As for some of the PC complaints, I’ve heard a lot about how the first half of the game is so great and the second half falls apart, but I didn’t see it that way at all. I do agree that the final boss is absolutely absurd – it’s the type of pattern-based boss you’d expect to find in a Zelda game, and it’s completely different from anything else in the entire game – but other than that I thought that, after the slow start, the game grew consistently better and better with each chapter. The quest focus narrows and dungeon crawling becomes more prevalent over the latter stages, but this is all part of a natural progression as you reach the end of the adventure, so it made complete sense to me.

Overall, my experience was filled with a lot of ups and a lot of downs, but in the end the ups outweighed the downs. Risen is a game that is far greater than the quality of its individual parts – a true diamond in the rough. Save for the incredibly immersive atmosphere and seamless open-world scope, there isn’t one specific part of the game that I would single out and say is particularly special. But collectively, the game’s challenging combat, natural quest integration and compelling exploration elevate it to a level few console RPGs in recent memory have been able to achieve. However, as deeply as I personally enjoyed the game, I concede that it has many technical flaws and consists of a certain design style that I think many console gamers will struggle to embrace. All I can do is strongly urge you to look past the warts and at least give it a chance. I think it just might surprise you.

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Pros:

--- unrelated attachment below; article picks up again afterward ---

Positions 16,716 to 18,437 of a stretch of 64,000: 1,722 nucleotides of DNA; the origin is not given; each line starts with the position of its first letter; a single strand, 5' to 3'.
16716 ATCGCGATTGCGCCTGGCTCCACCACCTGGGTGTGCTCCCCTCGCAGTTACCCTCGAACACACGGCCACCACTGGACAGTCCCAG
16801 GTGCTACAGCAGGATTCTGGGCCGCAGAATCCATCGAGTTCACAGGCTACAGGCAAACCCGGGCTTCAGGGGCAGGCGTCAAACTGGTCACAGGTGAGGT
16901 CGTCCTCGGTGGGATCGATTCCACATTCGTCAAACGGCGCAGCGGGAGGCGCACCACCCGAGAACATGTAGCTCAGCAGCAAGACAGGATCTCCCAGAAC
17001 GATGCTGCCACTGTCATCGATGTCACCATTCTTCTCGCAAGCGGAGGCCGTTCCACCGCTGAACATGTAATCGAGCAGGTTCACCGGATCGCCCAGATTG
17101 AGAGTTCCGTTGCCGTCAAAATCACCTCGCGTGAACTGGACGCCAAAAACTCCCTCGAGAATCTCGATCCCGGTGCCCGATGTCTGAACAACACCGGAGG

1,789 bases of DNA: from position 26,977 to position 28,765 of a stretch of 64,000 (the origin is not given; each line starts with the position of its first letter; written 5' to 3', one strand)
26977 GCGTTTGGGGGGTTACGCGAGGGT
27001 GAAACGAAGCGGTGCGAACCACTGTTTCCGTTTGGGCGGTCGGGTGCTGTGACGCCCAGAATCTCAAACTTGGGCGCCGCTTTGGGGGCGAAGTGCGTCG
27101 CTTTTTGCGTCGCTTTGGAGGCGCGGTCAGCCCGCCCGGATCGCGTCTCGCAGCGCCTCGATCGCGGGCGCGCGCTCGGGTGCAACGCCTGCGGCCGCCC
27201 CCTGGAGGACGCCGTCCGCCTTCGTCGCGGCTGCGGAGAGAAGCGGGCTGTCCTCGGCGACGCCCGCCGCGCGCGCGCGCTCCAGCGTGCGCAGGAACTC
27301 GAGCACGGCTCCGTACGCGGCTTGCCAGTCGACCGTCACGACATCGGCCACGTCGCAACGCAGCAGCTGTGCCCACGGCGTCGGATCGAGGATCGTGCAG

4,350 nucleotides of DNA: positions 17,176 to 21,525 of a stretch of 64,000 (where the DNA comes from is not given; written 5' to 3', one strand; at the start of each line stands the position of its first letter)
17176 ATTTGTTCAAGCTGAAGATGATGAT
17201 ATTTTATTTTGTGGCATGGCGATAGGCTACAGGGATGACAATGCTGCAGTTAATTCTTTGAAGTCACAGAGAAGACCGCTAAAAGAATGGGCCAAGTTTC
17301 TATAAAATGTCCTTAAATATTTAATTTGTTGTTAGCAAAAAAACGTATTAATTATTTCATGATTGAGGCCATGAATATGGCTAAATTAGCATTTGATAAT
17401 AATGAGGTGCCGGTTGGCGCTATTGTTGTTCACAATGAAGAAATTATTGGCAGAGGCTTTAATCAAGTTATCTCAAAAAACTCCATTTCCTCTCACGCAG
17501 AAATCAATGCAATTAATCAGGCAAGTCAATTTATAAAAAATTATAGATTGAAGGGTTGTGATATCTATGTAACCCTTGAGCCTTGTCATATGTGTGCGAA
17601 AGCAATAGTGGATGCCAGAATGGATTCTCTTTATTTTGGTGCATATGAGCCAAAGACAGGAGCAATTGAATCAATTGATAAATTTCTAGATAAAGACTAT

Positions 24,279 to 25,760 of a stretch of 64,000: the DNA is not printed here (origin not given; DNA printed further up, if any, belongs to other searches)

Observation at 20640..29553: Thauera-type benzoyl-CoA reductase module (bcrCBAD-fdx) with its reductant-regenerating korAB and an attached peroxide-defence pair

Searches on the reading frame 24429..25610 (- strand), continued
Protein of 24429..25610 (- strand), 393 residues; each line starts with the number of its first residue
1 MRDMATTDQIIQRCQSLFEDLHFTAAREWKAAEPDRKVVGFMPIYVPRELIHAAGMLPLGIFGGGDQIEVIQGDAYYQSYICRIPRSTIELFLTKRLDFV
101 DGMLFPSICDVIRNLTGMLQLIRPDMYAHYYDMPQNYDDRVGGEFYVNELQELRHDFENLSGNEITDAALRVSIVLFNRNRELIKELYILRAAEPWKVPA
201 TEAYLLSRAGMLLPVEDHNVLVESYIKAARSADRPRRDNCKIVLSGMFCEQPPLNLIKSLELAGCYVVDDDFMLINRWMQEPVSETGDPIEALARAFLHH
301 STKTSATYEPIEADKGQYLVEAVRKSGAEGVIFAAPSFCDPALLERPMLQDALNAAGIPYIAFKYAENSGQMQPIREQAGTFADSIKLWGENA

+ Phenomenal open world level design
+ Immersive atmosphere
+ Excellent side quest integration
+ Challenging skill-based combat
+ Huge game with a lot of meaningful choices

Cons:
– Limited character development
– Muddy graphics and poor technical performance
– Combat mechanics and animations are pretty clunky
– Terrible end boss

Game Info:
Platform: Xbox 360
Publisher: Deep Silver
Developer: Wizarbox / Piranha Bytes
Release Date: 2/22/2010
Genre: RPG
ESRB Rating: Mature
Players: 1
Source: Review copy provided by publisher

About the Author

Matt Litten is the full-time editor and owner of VGBlogger.com. He is responsible for maintaining the day to day operation of the site, editing all staff content before it is published, and contributing regular news, reviews, previews and other articles. Matt landed his first gig in the video game review business writing for the now-defunct website BonusStage.com. After the sad and untimely close of BonusStage, the former staff went on to found VGBlogger.com. After a short stint as US Site Manager for AceGamez, Matt assumed full ownership over VGBlogger, and to this day he is dedicated to making it one of the top video game blogs in all the blogosphere. Matt is a fair-minded reviewer and lover of games of all platforms and types, big or small, hyped or niche, big-budget or indie. But that doesn't mean he will let poor games slide without a good thrashing when necessary!